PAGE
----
Jeanne Metzger, NVCA, 703-524-2549 ext. 116,
Josh Radler, Thomson Venture Economics, 973-353-7...
invested; a lengthening of the fundraising process; lower private company valuations and a shift in
industry sectors and i...
Thomson Venture Economics, a Thomson Financial company, is the foremost information provider
for equity professionals worl...
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Venture Capital Fundraising in 2002 Reflects Key Industry Trends108 Firms Raise $6.9 Billion


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Venture Capital Fundraising in 2002 Reflects Key Industry Trends108 Firms Raise $6.9 Billion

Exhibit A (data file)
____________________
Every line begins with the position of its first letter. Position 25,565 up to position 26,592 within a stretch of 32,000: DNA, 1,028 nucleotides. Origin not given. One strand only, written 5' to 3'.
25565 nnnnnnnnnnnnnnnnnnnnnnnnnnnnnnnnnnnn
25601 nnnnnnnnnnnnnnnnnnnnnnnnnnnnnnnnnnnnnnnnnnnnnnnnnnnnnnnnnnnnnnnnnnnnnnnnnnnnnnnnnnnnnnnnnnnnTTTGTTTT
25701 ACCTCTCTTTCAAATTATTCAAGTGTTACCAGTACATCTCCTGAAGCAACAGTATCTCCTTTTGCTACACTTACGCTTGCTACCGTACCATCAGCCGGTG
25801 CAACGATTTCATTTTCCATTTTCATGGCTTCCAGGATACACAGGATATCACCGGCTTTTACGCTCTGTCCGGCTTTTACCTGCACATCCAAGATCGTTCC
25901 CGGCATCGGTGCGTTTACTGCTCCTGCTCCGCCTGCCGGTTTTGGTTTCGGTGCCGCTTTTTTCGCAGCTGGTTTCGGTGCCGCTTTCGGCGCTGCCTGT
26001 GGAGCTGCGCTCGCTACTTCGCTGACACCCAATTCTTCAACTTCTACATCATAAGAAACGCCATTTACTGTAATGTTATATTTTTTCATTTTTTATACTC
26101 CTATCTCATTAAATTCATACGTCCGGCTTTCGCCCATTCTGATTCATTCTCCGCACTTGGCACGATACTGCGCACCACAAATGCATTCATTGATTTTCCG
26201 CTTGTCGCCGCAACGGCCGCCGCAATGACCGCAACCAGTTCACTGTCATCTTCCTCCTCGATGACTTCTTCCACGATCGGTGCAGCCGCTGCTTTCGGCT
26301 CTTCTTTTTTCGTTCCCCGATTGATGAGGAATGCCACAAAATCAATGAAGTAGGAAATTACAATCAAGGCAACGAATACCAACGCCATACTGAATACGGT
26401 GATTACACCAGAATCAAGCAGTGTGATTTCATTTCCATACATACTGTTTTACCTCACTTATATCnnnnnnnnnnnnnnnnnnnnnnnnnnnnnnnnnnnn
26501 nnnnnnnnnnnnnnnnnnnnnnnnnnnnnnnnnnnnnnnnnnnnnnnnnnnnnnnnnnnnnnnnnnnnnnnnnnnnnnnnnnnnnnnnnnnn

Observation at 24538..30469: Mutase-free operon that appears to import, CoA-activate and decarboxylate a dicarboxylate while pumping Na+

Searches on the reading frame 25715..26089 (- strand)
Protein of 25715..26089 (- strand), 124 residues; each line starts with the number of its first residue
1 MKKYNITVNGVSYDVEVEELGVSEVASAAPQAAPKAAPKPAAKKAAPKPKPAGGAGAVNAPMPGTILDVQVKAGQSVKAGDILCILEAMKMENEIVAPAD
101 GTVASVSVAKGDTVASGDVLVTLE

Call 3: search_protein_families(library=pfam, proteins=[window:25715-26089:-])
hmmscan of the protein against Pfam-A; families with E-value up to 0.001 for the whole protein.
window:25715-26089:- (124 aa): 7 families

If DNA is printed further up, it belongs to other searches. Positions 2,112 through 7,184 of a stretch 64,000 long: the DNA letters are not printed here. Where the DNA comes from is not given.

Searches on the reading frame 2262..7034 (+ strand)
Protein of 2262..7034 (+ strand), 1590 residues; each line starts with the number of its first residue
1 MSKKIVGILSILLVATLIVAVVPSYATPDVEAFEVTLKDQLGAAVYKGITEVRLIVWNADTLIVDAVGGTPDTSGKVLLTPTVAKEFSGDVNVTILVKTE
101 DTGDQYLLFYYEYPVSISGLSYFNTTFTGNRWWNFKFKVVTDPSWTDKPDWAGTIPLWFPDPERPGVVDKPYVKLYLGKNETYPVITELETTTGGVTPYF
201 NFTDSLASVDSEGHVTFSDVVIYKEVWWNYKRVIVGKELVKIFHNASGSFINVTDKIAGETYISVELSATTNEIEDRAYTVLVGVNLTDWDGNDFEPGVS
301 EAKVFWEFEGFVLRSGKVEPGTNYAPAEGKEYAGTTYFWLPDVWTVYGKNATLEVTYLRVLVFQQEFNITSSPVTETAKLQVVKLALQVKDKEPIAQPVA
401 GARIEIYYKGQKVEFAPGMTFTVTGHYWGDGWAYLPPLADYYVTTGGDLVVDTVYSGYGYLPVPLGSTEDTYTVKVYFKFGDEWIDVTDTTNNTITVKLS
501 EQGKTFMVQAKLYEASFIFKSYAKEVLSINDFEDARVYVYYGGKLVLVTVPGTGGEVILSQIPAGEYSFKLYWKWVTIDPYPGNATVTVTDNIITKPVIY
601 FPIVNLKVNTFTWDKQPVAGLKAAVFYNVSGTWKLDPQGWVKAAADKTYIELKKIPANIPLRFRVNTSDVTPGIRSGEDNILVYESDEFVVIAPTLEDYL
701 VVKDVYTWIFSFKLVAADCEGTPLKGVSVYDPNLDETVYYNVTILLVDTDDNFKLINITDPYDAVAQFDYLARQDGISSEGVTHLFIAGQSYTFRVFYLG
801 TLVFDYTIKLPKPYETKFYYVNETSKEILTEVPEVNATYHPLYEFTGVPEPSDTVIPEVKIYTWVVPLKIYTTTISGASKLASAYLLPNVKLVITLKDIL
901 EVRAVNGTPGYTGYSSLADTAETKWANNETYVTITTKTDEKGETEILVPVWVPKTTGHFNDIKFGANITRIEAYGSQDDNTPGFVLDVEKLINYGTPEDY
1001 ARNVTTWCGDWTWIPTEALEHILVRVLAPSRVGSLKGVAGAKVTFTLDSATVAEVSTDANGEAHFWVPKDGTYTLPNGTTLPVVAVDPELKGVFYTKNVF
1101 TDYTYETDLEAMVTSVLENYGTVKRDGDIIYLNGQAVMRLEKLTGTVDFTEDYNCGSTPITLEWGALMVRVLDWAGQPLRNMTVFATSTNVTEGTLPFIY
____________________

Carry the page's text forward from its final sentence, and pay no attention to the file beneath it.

1. 1. Contacts: Jeanne Metzger, NVCA, 703-524-2549 ext. 116, Josh Radler, Thomson Venture Economics, 973-353-7139, Venture Capital Fundraising in 2002 Reflects Key Industry Trends 108 Firms Raise $6.9 Billion February 10, 2003 – Newark, NJ – According to Thomson Venture Economics and the National Venture Capital Association (NVCA) commitments to venture capital funds experienced an expected sharp decline in 2002 as the venture capital industry continued its “rightsizing” in response to fewer but higher quality investment opportunities, lower private company valuations, continued economic uncertainty and the unprecedented amount of capital already committed to venture capital funds but not yet invested. In 2002, 108 venture funds raised $6.9 billion compared to 331 venture funds raised $40.7 billion in 2001. The fourth quarter of 2002 was particularly slow with 31 venture funds raising $1.2 billion compared to the fourth quarter of 2001 when 92 venture funds received commitments of $5.5 billion. Several large venture capital funds reduced their fund sizes in an attempt to balance their deal flow, staffing and exit prospects. In 2002, 26 venture capital funds downsized their funds by approximately $5 billion. Accordingly, after taking these downsized funds into account, net fundraising for 2002 was $1.9 billion, a level that has not been seen since 1991. Venture capitalists are working diligently to align expectations with economic reality in order to ensure respectable long-term results. Venture Capital Buyout, Mezzanine & Other Private Equity Year/Quarter # of Venture # of Buyout/ Funds Capital Funds Mezzanine & Other PE ($ Millions) ($ Millions) 44 2,048.7 32 5,494.9 1991 297 31,350.9 185 74,064.7 1998 459 61,910.7 172 70,500.3 1999 653 106,933.2 180 86,826.2 2000 331 40,713.0 147 59,821.0 2001 108 6,884.9* 64 31,573.8 2002 29 1,311.9 19 6,462.0 1Q'02 37 2,138.9 31 9,604.1 2Q'02 34 2,156.4 17 4,436.2 3Q'02 31 1,277.7 19 11,071.5 4Q'02 Thomson Venture Economics/National Venture Capital Association *1.9 billion after accounting for downsized funds There are several factors that are constraining commitments to venture capital funds. Chief among them are the recent phenomenon of large funds returning previously committed capital back to their limited partners; the inordinately large overhang of previously committed capital that has yet to be